One observed issue has been the splitting of the indicative upper level into sublevels which is completely inaccurate in terms of reporting. Overall testing has issues with reliability and validity, and hence there are issues with what testing actually means.

Why teaching to the test is so bad

Tests are about making a measurement: of something enormous and not clearly defined.  The term ‘domain’ describes what is available to be tested. The domain is huge; just consider how much as a primary teacher you cover in an entire academic Year. No test can ever truly measure the domain, as parts of the curriculum cannot be tested in a written form. In short, tests are at best only a sample.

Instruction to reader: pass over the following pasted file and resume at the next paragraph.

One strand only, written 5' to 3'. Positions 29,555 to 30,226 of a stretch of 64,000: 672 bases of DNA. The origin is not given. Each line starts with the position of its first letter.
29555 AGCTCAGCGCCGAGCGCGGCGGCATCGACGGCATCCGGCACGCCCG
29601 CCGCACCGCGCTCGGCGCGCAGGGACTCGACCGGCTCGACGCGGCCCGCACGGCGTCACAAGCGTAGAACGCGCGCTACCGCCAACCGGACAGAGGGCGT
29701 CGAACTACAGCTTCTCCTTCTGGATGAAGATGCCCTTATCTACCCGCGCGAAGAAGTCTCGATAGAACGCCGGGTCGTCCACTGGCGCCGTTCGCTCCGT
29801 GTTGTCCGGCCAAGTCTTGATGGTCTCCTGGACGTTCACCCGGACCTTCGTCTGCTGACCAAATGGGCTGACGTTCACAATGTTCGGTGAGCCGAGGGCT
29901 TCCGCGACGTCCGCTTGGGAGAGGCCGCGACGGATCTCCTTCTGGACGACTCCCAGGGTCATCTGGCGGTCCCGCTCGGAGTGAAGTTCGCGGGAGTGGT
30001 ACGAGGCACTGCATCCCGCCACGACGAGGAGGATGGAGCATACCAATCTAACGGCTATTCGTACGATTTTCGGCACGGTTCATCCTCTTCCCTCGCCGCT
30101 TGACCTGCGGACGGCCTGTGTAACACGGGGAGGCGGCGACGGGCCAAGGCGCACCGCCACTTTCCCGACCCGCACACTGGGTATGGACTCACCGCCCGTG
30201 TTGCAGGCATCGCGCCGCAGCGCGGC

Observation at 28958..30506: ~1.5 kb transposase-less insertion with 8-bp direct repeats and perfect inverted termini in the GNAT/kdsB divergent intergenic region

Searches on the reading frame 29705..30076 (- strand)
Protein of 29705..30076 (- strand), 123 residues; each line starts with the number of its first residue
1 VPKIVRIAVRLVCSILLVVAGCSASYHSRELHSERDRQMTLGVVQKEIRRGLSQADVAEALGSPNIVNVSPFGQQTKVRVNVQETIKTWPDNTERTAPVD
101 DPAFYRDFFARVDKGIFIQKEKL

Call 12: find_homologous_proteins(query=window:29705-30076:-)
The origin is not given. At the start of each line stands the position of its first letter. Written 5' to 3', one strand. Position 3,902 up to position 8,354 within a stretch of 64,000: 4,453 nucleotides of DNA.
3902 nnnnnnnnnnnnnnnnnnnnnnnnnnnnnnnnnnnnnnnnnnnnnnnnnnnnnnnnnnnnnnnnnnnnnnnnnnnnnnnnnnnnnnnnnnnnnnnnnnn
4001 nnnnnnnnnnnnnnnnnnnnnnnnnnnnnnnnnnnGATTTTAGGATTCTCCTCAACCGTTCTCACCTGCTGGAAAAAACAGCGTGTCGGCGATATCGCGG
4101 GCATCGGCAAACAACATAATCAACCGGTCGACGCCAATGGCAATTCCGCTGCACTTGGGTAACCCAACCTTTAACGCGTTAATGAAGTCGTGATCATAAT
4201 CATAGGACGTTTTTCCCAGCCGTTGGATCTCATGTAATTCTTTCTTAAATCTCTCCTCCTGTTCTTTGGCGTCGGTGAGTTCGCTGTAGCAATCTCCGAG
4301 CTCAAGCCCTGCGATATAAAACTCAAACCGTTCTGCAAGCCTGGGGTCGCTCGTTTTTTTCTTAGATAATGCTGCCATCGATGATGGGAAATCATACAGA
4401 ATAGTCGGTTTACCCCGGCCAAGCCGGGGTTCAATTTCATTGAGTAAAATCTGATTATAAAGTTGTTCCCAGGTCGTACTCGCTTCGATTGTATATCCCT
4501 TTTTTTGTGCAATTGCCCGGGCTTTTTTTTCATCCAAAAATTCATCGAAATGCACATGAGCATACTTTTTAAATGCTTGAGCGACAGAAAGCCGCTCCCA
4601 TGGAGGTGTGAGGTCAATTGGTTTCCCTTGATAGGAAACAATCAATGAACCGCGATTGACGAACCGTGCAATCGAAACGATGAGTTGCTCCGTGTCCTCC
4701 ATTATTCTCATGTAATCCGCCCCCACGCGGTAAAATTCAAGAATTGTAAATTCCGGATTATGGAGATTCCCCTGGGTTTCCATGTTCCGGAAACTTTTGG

Teachers need to see and use standardised tests which prompt certain responses and which are the same for each child taking them. The QCA tests are standardised, but not in relation to each other, and were only ever designed to be end of Year, summative assessments with results that were only ever intended to be indicative rather than strictly accurate.

Memorisation of things such as times tables and verb endings, is of some value, but memorisation of the wrong things like exam tricks and hints, is clearly not. If the writing test is use, teaching Year 5 a unit on persuasive writing shortly before that test will inevitably result in a skewed result. Matching teaching to the test will inevitably result in fabricated gains.  The syllabus is not the curriculum, and nor should it be the curriculum.